Big Men Fear Me by Mark Bourrie (October 18, 2022) has been reviewed in the October issue of the Literary Review of Canada by Dave Marks Shribman. The review is online as of September 12, 2022. Check out the full review here.

Shribman writes,

“Mark Bourrie’s remarkable—and long overdue—biography of one of the most consequential and least remembered Canadians of the past century. … Bourrie toiled for years to resurrect [George McCullagh], but, I’m glad to say, he did not wipe away the carbuncles, boils, and blisters. His portrait of a man who once was among Canada’s most powerful figures is, to choose two apt terms, both melancholy and masterly.”

Big Men Fear Me was also included by Nathaniel G. Moore in the Miramichi Reader’s ‘Fall Preview Part Two’! The list was published on September 5, 2022. Check out the full preview here.

Moore writes,

“If you love Mad Men and Netflix biopics about ruthless tie-wearing maniacs, if you’re wanting the fourth wall to come crashing down on a discussion about class and poverty … you’ll probably need to pick up [Big Men Fear Me] from Biblioasis.”

Order your copy of Big Men Fear Me here!


This Time, That Place: Selected Stories by Clark Blaise (October 18, 2022) has been reviewed in the Literary Review of Canada. The review was published in print on September 12, 2022.

An excerpt from the review,

“The adolescent yo-yo takes many forms in This Time, That Place (Biblioasis), which recalls an old cigar box filled with undated and often cryptic postcards. […] Individually or as a group, these loosely linked stories will reward multiple readings.”

Grab your copy of This Time, That Place here!


Emily Urquhart, author of Ordinary Wonder Tales (November 1, 2022), has been interviewed by Joan Sullivan in the The Newfoundland Quarterly! The interview was published on September 16, 2022. Read the full interview here.

Urquhart says in the interview,

“Our most personal fears, the worries that visit us in our waking night hours, are not new. We feel as if they are specific to us and our lives but once you regain some of your logic in the daylight hours, you can turn to the wisdom in the world’s great folklore bank and discover a story that might help you to understand your most confusing and difficult fears, or, if not understand these fears, at least let you know that you aren’t alone.”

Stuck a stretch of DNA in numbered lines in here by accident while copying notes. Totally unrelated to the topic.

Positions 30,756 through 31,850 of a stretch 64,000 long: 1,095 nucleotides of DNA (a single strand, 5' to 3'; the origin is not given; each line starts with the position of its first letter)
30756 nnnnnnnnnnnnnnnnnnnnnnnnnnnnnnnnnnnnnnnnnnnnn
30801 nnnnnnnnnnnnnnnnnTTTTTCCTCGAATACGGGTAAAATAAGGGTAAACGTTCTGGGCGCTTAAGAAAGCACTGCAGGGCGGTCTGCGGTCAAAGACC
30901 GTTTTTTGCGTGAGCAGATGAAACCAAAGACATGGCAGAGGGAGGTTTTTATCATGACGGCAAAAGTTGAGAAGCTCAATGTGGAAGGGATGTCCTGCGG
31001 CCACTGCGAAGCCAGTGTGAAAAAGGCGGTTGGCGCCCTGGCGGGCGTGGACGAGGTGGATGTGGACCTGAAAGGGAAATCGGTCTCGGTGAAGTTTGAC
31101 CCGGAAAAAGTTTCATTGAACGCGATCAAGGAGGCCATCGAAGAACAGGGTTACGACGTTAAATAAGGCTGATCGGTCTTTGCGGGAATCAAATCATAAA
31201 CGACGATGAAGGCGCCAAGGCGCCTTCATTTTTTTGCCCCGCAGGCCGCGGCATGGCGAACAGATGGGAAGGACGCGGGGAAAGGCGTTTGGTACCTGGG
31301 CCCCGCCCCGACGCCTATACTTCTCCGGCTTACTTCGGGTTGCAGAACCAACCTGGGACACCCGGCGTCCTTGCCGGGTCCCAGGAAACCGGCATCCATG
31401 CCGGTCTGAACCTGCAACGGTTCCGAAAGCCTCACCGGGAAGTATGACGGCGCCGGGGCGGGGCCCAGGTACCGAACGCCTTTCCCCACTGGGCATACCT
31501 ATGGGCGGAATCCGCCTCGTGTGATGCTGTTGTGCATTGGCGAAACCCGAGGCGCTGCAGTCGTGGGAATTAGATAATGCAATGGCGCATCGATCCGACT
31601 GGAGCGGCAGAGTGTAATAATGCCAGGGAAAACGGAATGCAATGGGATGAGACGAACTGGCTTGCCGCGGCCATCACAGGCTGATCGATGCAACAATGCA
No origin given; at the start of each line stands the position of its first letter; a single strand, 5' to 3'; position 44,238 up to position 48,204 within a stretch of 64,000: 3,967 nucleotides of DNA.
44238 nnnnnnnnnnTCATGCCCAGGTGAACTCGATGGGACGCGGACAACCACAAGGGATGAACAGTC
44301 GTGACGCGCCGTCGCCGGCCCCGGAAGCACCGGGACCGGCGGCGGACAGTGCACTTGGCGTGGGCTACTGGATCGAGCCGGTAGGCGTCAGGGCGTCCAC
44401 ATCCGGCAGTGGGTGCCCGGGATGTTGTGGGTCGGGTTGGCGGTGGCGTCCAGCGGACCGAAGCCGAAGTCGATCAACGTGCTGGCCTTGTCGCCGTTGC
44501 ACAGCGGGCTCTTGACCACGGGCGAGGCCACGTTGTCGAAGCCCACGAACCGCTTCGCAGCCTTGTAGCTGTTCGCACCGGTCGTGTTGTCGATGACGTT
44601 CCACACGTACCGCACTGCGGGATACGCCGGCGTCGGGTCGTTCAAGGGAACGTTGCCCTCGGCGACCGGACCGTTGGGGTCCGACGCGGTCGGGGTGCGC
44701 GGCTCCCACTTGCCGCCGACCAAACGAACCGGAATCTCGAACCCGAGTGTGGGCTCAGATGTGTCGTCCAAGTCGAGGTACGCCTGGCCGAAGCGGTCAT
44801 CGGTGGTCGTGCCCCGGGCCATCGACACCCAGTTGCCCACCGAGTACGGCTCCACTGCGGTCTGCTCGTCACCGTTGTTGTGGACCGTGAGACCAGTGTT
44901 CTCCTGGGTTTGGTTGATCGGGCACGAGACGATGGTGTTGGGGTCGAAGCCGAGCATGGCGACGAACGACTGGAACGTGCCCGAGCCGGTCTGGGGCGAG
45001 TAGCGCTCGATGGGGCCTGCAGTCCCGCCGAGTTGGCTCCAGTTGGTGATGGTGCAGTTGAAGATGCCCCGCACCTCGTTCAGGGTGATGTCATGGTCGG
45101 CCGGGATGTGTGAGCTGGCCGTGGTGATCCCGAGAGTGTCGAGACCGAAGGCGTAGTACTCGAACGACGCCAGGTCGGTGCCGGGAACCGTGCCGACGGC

Ordinary Wonder Tales was also included by Nathaniel G. Moore in the Miramichi Reader’s ‘Fall Preview Part Two’! The list was published on September 5, 2022. Check out the full preview here.

Moore writes,

Ordinary Wonder Tales will have readers conjuring up memories of their first encounters with fairy tales, fables, and storytelling … if you’re compelled to imagine the mysterious forgotten worlds of imagination, of fables and possibilities … pick up [this book].”

Order your copy of Ordinary Wonder Tales here!


Shimmer by Alex Pugsley (May 17, 2022) was reviewed in the Miramichi Reader. The review was published online on September 11, 2022. Read the full review here.

Heidi Greco writes,

“His greatest gift as a writer is, I believe, his ability to carry dialogue … a brave departure from the highly-praised Aubrey McKee.

Pick up your copy of Shimmer here!


Pauline Holdstock‘s forthcoming novel, Confessions With Keith (September 20, 2022) was featured as an editor’s fall pick on 49th Shelf! The article was published online on September 14, 2022.

You can read the full article here.

Pick up your copy of Confessions With Keith here!

CASE STUDY shortlisted for the Gordon Burn Prize!

We’re excited to share that Case Study by Graeme Macrae Burnet (November 1, 2022) has been shortlisted for the 2022 Gordon Burn Prize! Check out the full shortlist here.

The Gordon Burn Prize judges statement:

“A twisting and often wickedly humorous work of crime fiction that meditates on the nature of sanity, identity and truth itself.”

Case Study was published in the UK in 2021, and has received wide acclaim since its release. The novel has been shortlisted for the Ned Kelly International Crime Prize, and more recently longlisted for the 2022 Booker Prize.

Biblioasis is a literary press based in Windsor, Ontario. Since 2004 we have published the best in contemporary fiction, nonfiction, poetry, and literature in translation.

The Gordon Burn Prize was launched in 2012 to remember the late author of novels including Fullalove and Born Yesterday: The News as a Novel, and non-fiction including Happy Like Murderers: The Story of Fred and Rosemary West and Best and Edwards: Football, Fame and Oblivion. The prize is run in partnership by the Gordon Burn Trust, New Writing North, Faber & Faber and Durham Book Festival, and seeks to celebrate the writing of those whose work follows in his footsteps. The winner will be announced on October 13, and will receive a cheque for £5,000 and be offered the opportunity to undertake a writing retreat of up to three months at Gordon Burn’s cottage in Berwickshire in the Scottish Borders.

Preorder your copy of Case Study here!


Shortlisted for the 2022 Gordon Burn Prize • Longlisted for the Booker Prize 2022

The Booker-shortlisted author of His Bloody Project blurs the lines between patient and therapist, fiction and documentation, and reality and dark imagination. 

London, 1965. An unworldly young woman believes that a charismatic psychotherapist, Collins Braithwaite, has driven her sister to suicide. Intent on confirming her suspicions, she assumes a false identity and presents herself to him as a client, recording her experiences in a series of notebooks. But she soon finds herself drawn into a world in which she can no longer be certain of anything. Even her own character.